Where is the Venet(i)an language spoken?
Take into account that in English the word “venetian” refers both to the whole Veneto and to the variety spoken in Venice. On the contrary, usually we normal distinguish vèneto (=”venetan” or general venetian) from venesian (=venetian proper or “venician”).
First of all, Venetan is spoken in Veneto (north-east of Italy). Here people speak different variants of this language: Venetian, Veronese, Belunese, Trevigiano and Padovano-Vicentino-Rovigotto.
In big towns, people use a sort of mix based on italian language externally “venetized”, i.e it is not venet(i)an language but venetian dialect of italian language.
Then, Venetan is spoken in the dalmatian Coast, Croatia, where people use a Triestino-Venetian variant brought there by the Serenìsima Repùblica of Venice.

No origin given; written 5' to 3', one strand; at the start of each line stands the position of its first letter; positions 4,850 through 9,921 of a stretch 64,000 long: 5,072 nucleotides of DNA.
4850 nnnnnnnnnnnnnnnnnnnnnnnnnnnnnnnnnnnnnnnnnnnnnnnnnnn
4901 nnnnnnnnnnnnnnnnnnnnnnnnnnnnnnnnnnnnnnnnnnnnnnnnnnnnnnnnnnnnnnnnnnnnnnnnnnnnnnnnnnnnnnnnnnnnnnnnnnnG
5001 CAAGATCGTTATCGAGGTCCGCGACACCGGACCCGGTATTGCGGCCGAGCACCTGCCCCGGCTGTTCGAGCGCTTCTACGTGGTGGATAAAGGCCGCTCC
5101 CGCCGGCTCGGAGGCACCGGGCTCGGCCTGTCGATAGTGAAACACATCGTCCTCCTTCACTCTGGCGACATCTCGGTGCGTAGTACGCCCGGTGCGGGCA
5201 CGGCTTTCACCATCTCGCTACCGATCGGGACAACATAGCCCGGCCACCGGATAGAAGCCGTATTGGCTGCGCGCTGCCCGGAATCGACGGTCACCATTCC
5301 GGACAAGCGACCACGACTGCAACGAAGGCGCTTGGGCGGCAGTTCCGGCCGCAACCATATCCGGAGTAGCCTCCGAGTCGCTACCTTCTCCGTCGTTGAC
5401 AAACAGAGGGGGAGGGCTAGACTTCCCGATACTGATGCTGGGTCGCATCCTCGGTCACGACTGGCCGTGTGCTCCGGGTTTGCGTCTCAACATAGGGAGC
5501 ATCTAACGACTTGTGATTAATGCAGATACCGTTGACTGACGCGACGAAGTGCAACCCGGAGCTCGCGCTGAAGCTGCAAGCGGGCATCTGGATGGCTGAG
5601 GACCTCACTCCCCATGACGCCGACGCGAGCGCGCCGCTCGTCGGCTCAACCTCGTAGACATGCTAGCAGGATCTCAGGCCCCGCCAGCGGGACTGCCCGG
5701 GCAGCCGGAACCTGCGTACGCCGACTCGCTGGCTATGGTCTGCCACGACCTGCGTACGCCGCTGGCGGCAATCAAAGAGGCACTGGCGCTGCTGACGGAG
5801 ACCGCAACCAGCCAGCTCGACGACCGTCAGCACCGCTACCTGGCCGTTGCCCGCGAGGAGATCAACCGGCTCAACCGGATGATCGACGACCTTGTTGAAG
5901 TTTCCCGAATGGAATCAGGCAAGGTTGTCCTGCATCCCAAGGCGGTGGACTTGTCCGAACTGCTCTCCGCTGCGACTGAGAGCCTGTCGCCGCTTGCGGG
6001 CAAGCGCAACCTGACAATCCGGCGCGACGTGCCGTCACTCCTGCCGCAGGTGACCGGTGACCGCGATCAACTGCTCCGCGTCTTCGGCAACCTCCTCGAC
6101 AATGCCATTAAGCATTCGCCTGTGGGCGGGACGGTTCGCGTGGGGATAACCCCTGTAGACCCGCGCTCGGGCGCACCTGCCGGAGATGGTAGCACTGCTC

In Rio Grando do Sul, Santa Catarina e Paranà (states of Brasil), about five million people speak a koinè based on ancient Vicentino-Trevigiano variant moderated by other north-italic languages (in the last century immigrants came even from Trentino, Friuli, Lombardia) and influenced by Portuguese. This Venetan koinè is the said to be newest romance language and its speakers call it “Taliàn” , i.e. Italian in opposition to Brasilian, i.e. Portuguese, that is the main language. Indeed, Talian is not Italian!
In the town of Chipilo, Mexico, people speak a Trevigiano-Belunese variant as most of the immigrants came from the town of Segusino, in the northern part of the province of Treviso. It’s influenced by Spanish.